The frustration with devices like a hypothetical iWatch—or a completely imaginary roll-up tablet (maybe a Vaio or something?)—is that they're made up of parts, and sometimes those parts don't exist quite yet. Or, in the case of Corning's brilliantly flexible Willow glass, they exist, but no one knows quite how to use them yet.
The bottom line, according to a recent Bloomberg interview? All the bendy gadgets you've ever dreamed of are possible. Just not quite yet.
Companies like Apple and other major OEMs have had access to Willow Glass since June, according to Corning Glass Technologies president James Clappin. But the nature of the material—broad sheets that can roll up like a newspaper—has left its partners stymied over how exactly to implement it:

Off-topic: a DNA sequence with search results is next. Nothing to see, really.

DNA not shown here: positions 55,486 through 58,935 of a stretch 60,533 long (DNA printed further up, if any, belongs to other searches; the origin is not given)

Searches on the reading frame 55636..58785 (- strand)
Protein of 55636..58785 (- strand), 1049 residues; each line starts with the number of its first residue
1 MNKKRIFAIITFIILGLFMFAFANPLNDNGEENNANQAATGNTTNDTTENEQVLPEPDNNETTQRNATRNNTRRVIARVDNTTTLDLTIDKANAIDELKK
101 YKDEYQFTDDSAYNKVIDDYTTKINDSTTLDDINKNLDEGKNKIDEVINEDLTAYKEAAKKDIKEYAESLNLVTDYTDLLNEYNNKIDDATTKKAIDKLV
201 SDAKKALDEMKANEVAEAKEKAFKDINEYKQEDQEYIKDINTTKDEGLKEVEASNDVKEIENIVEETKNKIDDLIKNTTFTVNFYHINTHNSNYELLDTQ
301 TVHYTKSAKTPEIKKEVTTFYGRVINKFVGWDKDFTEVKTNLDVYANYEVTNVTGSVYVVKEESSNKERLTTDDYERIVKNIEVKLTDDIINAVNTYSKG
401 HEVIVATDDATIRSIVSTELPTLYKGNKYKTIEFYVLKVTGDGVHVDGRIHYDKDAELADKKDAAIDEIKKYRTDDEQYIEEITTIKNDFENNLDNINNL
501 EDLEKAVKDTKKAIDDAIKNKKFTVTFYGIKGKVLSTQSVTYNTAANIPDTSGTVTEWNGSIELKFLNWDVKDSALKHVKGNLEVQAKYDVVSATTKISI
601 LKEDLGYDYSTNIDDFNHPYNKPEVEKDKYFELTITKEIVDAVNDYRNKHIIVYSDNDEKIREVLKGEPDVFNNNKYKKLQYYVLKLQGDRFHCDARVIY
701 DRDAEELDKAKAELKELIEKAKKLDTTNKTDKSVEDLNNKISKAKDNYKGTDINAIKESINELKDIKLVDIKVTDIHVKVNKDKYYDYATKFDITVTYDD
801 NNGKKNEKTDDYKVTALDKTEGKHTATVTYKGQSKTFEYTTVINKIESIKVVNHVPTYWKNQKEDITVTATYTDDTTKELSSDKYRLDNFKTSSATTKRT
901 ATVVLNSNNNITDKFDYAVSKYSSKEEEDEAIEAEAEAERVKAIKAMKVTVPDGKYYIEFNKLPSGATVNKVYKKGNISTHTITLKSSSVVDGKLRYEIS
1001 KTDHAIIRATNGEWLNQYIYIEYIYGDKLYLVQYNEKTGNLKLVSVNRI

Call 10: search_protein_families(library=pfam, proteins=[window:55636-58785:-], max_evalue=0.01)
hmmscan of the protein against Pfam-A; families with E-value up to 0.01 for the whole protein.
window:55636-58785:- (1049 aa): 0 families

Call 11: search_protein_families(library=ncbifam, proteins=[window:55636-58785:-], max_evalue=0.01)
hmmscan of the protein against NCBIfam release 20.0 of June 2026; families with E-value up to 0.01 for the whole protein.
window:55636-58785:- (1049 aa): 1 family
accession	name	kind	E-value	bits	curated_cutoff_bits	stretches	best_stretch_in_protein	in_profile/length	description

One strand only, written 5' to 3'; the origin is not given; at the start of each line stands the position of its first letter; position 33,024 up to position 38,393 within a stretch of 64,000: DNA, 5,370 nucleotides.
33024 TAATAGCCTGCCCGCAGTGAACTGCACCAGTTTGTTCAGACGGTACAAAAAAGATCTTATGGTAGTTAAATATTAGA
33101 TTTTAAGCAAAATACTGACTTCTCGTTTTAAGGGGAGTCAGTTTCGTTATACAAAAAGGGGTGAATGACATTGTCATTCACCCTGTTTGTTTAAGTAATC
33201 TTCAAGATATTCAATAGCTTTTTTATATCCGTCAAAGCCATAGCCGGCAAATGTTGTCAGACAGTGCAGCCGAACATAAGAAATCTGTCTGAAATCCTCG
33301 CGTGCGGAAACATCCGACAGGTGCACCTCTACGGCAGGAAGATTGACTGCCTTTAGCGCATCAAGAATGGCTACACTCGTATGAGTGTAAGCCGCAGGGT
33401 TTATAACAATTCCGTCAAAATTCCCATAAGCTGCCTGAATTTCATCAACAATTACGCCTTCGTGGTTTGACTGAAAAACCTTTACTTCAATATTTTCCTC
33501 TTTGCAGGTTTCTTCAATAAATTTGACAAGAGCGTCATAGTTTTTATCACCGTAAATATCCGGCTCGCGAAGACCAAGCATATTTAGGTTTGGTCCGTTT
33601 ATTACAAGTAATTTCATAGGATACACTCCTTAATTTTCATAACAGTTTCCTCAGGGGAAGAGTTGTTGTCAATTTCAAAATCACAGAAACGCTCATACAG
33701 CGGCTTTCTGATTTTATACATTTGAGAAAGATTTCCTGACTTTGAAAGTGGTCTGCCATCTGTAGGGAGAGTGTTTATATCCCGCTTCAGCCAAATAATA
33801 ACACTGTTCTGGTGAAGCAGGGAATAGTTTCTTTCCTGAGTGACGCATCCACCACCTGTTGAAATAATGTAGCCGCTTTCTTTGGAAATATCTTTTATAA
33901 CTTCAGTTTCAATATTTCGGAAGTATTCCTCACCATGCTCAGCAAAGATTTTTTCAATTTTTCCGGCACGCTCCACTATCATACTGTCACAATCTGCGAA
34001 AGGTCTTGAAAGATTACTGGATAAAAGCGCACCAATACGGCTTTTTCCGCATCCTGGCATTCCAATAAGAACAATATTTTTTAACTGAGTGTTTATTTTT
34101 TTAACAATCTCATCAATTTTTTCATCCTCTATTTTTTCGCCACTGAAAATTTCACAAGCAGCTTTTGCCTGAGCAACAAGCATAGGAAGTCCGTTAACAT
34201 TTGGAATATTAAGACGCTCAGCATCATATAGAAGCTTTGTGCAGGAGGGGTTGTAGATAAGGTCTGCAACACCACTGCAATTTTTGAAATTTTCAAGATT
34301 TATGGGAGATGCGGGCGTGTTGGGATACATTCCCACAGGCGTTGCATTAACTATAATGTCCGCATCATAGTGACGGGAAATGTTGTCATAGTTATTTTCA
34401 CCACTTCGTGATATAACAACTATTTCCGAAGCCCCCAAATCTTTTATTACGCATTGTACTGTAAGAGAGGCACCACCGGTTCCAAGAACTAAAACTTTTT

"People are not accustomed to glass you roll up," Clappin said after an event marking the opening an $800 million factory for liquid-crystal-display glass. "The ability of people to take it and use it to make a product is limited."
Clappin's timeline? Three years. Three years before we see what's probably the next truly life-altering breakthrough in gadgetry.
That may seem like a long time to wait for an iWatch (assuming you care about that sort of thing in the first place), and who knows? It could also just be a head-fake. We could see Willow glass products in our stockings this Christmas. But even if it's the full three years—or longer, that's three years that companies have to plan out the software, the guts, the design, all the other pieces to the flexible tech puzzle. Three years to dream, to plan, to build. The future feels a long way off, sure. But at least we'll be ready for it. [Bloomberg]